Genesis 1:1-2:3 is not poetry and it is historical

I suspect the title has already polarized you—or if not that, it has at least evoked something of a gut response for you. The issues of creation and science tend to do that for people! But please let me set the context of this discussion: this is not a discussion about science and creation.

This discussion is about one aspect of the literary nature of Genesis 1 on its own terms, in the context of Genesis as a whole and the rest of the Bible; Genesis 1 is not poetry, it’s not even poetic, and it certainly is historical.

In almost every informal discussion I’ve ever had about Genesis 1—and often enough in teaching contexts too—someone will inevitably assert that Genesis 1:1-2:3 is poetry or poetic. I’m sure many of you have heard it too. And, depending on the Bible translation or publisher, you may find that the text is arranged with extra indents or in other ways to indicate that, whatever else this chapter is, it isn’t narrative like the rest of biblical narrative (my ESV doesn’t, but my NIV does).

And fair enough of the translators, in some ways. Genesis 1 is a highly structured text! But my point is this: structure is no sign of poetry, nor is it a sign of poetic inclinations. Any number of texts in everyday life reflect highly structured patterns, and yet we wouldn’t call them poetry. In the Bible, too, we encounter narratives, such as the majority of 2 Kings or Judges, which are heavily structured around certain patterning.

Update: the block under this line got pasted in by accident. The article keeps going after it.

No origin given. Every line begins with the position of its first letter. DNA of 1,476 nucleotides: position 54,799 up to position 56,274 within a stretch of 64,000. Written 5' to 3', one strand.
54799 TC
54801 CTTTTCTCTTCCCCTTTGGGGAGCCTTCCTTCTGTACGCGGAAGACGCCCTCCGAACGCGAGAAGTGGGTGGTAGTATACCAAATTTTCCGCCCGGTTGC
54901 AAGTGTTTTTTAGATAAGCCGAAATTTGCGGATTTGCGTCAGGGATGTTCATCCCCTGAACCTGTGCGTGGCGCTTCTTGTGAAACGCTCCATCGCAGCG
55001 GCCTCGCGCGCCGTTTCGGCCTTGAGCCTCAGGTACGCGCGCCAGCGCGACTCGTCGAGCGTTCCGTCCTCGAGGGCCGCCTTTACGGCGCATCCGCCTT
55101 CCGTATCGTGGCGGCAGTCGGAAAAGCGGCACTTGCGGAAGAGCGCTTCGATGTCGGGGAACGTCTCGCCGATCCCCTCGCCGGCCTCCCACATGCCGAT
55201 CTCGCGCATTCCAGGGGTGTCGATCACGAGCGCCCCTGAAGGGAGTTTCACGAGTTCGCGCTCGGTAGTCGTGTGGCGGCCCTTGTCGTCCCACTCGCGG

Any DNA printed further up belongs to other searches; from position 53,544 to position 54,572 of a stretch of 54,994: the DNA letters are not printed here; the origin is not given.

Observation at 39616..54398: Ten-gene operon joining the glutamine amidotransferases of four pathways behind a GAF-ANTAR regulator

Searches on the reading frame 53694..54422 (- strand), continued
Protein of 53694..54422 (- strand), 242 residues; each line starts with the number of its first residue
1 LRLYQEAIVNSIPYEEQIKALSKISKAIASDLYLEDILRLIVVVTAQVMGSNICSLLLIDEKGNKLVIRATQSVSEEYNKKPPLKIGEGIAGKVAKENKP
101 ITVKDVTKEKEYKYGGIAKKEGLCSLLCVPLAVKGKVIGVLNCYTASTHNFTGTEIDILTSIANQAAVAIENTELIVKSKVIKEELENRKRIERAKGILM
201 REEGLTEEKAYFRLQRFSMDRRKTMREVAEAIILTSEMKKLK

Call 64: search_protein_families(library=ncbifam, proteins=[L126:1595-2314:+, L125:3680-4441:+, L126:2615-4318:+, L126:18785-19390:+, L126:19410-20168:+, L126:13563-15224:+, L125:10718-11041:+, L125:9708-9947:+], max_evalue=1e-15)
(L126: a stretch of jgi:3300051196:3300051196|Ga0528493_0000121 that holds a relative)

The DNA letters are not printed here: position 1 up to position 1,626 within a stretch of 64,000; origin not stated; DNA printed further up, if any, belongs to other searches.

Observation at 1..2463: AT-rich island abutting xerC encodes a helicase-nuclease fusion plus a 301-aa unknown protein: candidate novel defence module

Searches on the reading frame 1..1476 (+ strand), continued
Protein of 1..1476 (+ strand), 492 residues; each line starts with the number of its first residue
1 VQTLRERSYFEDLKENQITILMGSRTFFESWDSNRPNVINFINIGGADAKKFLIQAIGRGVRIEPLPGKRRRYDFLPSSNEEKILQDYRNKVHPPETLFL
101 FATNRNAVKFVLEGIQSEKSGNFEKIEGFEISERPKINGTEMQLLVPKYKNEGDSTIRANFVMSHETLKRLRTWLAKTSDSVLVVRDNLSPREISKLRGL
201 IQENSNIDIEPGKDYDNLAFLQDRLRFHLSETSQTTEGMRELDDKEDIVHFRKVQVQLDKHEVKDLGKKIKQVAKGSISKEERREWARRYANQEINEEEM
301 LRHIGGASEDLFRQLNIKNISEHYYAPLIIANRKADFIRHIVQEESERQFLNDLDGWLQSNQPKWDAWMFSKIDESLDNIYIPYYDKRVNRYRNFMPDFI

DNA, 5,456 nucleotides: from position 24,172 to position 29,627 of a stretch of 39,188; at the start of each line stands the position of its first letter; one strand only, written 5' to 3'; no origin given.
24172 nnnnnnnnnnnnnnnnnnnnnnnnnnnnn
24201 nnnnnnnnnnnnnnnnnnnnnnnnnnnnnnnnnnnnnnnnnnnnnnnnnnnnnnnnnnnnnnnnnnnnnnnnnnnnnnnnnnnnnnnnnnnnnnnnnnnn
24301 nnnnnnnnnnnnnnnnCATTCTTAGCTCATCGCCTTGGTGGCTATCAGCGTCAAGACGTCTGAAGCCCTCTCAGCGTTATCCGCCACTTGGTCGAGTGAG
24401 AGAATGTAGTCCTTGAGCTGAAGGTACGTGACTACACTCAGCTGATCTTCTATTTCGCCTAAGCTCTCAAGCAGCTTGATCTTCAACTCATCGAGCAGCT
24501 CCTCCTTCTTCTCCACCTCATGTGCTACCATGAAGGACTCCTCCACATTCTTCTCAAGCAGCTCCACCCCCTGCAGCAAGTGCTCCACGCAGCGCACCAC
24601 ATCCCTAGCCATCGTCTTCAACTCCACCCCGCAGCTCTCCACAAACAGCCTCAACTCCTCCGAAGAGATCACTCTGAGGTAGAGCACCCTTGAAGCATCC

On the other hand, when we think about the ‘standard features’ of poetry (not that there really are any)—like heightened imagery (metaphor, simile), sensory evocation, wordplay—then we find Genesis 1 lacking. It reads as narrative, albeit a highly structured one.

Further, and more importantly, when it comes to standard Hebrew poetic forms—especially parallelism, ‘non-standard’ vocabulary and ‘unusual’ verb patterning—these are also absent from the text (with the exception of 1:27). As my old Ancient Near East history lecturer once put it, anyone reading the text would fail a first-year Hebrew exam if they called Genesis 1 a type of Hebrew poetry.

The question we need to therefore ask is: what is driving this desire to see Genesis 1 as poetry? In the discussions I’ve had with people, the reason for asserting Genesis 1 as poetry is almost always so that elements of the structure can be argued to be non-literal (i.e. it didn’t really happen like that in history), particularly the day structure (i.e. that it didn’t really happen in six or seven days in history) and the separation between what was created on what day.